Macy’s Flop Lets Investors Indulge Their Worst Fears

(Bloomberg Opinion) -- Macy’s Inc. didn’t have as merry a Christmas as it expected, and now all of retail is under the microscope.

The department store giant on Thursday released disappointing holiday sales results, with comparable sales rising 0.7 percent, or 1.1 percent including licensed departments, over a year earlier. The results forced the company to slash its annual earnings guidance.

Macy’s Flop Lets Investors Indulge Their Worst Fears

Macy’s shares plummeted more than 18 percent in early trading, and took shares of chains from Nordstrom Inc. to Kohl’s Corp. down with it. Even Target Corp., which had released robust holiday sales figures earlier Thursday morning, saw its shares sink lower on Macy’s woes.

Notably, Macy’s comparable sales figure isn’t as ghastly as the nosedive in the stock would indicate. But that’s not the biggest issue: even more alarming is the volatility in Macy’s business that is suggested by the details of its report.

For one, the chain had just bumped up its full-year guidance as recently as Nov. 14. Now that its view has darkened so notably in such a short time frame, it is fair to wonder whether executives really have a handle on what it needs to do to be competitive in a cut-throat retail environment, and whether its turnaround initiatives have as much long-term promise as they’d thought.

Macy’s Flop Lets Investors Indulge Their Worst Fears

There were other details, too, that hinted at patchiness and uncertainty throughout Macy’s empire. CEO Jeff Gennette said in the press release that Macy’s roared during the Black Friday and Cyber Monday rush, as well as at the end of the season. But sales, he said, slipped in mid-December. And while categories such as dresses, outerwear and home performed well in November and December, the company saw lackluster sales in departments such as cosmetics and women’s sportswear. None of that makes it sound like this store has an easy glide path to growth in 2019. 

Also, it’s important to note that gross margin, which Macy’s had said in previous guidance would be up slightly for the full year, is now expected to be down slightly. This raises questions about how sustainable its previous progress on reducing markdowns and managing inventory really is.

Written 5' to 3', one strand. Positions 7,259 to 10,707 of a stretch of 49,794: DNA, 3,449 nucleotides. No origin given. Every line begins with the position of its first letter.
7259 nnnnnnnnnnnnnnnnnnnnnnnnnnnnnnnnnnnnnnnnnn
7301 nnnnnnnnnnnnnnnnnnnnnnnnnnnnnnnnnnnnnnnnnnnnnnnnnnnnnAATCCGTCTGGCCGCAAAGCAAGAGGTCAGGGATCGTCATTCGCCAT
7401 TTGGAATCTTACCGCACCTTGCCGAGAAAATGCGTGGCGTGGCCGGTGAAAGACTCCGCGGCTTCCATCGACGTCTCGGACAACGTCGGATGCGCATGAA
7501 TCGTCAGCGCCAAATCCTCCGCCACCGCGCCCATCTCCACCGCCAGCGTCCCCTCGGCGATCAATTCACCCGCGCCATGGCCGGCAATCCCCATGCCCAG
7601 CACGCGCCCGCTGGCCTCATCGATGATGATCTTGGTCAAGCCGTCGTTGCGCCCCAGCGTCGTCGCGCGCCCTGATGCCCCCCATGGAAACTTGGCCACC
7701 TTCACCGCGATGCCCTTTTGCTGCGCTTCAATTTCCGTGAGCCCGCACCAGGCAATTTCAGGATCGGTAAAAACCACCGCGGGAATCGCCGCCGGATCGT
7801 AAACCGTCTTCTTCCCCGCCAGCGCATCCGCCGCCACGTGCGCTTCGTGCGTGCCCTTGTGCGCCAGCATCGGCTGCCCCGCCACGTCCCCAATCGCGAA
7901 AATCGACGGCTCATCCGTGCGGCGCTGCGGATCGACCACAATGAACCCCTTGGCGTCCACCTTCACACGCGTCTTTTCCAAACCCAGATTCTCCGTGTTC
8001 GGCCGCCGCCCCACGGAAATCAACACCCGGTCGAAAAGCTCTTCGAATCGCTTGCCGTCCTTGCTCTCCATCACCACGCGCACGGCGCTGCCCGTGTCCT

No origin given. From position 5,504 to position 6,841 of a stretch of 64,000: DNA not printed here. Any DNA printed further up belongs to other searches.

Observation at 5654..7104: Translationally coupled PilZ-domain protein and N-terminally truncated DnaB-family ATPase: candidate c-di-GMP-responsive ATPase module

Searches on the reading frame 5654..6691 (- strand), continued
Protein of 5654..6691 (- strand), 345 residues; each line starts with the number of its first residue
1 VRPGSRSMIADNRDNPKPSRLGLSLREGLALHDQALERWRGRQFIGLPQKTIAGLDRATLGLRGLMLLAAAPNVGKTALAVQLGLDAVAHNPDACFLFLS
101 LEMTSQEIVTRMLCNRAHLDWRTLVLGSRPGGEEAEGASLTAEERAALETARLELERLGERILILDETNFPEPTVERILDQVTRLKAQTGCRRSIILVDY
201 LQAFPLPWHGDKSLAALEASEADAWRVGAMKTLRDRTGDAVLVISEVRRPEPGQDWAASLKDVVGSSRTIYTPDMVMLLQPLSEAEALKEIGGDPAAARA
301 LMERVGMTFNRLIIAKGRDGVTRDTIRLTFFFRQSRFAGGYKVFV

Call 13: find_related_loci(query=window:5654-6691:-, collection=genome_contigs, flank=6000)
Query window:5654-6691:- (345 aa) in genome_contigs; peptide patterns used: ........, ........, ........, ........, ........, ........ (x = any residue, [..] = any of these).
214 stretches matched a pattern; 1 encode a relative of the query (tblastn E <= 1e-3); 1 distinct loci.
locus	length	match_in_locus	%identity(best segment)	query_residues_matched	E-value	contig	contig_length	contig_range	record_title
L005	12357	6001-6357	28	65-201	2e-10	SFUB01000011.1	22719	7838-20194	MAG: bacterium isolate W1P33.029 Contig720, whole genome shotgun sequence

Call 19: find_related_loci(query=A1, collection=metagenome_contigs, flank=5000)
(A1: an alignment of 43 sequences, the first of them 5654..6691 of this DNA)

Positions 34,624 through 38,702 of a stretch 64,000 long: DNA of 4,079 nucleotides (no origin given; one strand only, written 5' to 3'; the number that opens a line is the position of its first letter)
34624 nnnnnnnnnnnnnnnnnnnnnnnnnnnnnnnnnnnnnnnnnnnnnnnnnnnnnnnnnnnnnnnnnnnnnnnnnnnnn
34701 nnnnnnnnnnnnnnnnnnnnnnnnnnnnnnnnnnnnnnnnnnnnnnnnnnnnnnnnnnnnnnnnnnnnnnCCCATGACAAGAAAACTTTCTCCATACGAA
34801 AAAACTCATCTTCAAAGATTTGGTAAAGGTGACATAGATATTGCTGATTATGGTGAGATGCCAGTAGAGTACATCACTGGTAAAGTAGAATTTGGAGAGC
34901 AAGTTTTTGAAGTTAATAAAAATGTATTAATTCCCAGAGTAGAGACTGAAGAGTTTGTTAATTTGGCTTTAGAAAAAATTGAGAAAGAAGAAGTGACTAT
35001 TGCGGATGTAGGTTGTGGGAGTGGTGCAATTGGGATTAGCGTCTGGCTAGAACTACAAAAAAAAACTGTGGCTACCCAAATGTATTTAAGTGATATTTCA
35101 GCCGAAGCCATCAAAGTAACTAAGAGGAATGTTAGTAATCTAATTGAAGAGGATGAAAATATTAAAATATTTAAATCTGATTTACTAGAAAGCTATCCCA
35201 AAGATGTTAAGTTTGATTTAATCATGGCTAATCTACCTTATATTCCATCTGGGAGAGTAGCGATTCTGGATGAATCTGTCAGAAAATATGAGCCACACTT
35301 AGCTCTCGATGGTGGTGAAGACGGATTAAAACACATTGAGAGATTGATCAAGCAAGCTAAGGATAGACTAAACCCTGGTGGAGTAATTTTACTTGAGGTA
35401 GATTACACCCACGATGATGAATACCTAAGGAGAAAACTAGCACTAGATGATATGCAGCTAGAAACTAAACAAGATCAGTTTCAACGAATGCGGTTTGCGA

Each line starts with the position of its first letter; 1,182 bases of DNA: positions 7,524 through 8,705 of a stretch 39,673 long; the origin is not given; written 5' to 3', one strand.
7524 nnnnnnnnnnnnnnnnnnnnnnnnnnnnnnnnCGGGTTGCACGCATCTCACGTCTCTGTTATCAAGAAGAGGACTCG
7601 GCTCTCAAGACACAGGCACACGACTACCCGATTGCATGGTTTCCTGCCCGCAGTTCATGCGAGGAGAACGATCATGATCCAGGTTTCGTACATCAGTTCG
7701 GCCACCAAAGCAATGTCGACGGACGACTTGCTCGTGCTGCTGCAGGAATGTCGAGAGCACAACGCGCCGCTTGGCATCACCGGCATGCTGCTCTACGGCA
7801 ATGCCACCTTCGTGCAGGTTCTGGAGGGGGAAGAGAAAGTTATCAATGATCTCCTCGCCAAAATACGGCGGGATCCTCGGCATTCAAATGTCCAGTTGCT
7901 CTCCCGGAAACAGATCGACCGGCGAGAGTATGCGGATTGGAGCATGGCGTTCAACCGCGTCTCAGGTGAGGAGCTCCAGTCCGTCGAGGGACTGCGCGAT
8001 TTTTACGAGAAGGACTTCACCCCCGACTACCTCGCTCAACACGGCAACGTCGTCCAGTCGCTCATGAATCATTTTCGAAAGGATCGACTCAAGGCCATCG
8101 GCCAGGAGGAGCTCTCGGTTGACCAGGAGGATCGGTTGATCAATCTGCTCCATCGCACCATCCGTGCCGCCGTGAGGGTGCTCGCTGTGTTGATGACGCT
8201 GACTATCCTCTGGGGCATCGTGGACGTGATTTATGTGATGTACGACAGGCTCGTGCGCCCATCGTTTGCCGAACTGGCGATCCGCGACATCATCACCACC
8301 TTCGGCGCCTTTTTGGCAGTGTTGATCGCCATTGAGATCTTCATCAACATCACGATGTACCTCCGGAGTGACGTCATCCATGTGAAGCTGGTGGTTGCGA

Essentially, Macy’s just gave investors reason to indulge all the fears that had started to simmer about the sector at the end of last year. After strong results from many retailers throughout much of 2018, investors had started to worry they were in something of a Goldilocks moment that couldn't last. After all, it would get difficult for retailers to post such eye-popping growth numbers as they “lapped” their previous improvements.

Plus, higher tariffs loom in 2019, threatening to crimp retailers’ profits. And reduced revenue guidance from Apple Inc. surely helped stoke concerns about the potential impact for consumer companies of trade tensions between the U.S. and China. Meanwhile, a softening housing market suggests a dimmer economic picture may be in store in the U.S., which could put a lid on some consumers’ spending.

Welcome to the retail industry’s choppy 2019. I don’t expect things to get much smoother any time soon. 

This column does not necessarily reflect the opinion of the editorial board or Bloomberg LP and its owners.

Sarah Halzack is a Bloomberg Opinion columnist covering the consumer and retail industries. She was previously a national retail reporter for the Washington Post.

©2019 Bloomberg L.P.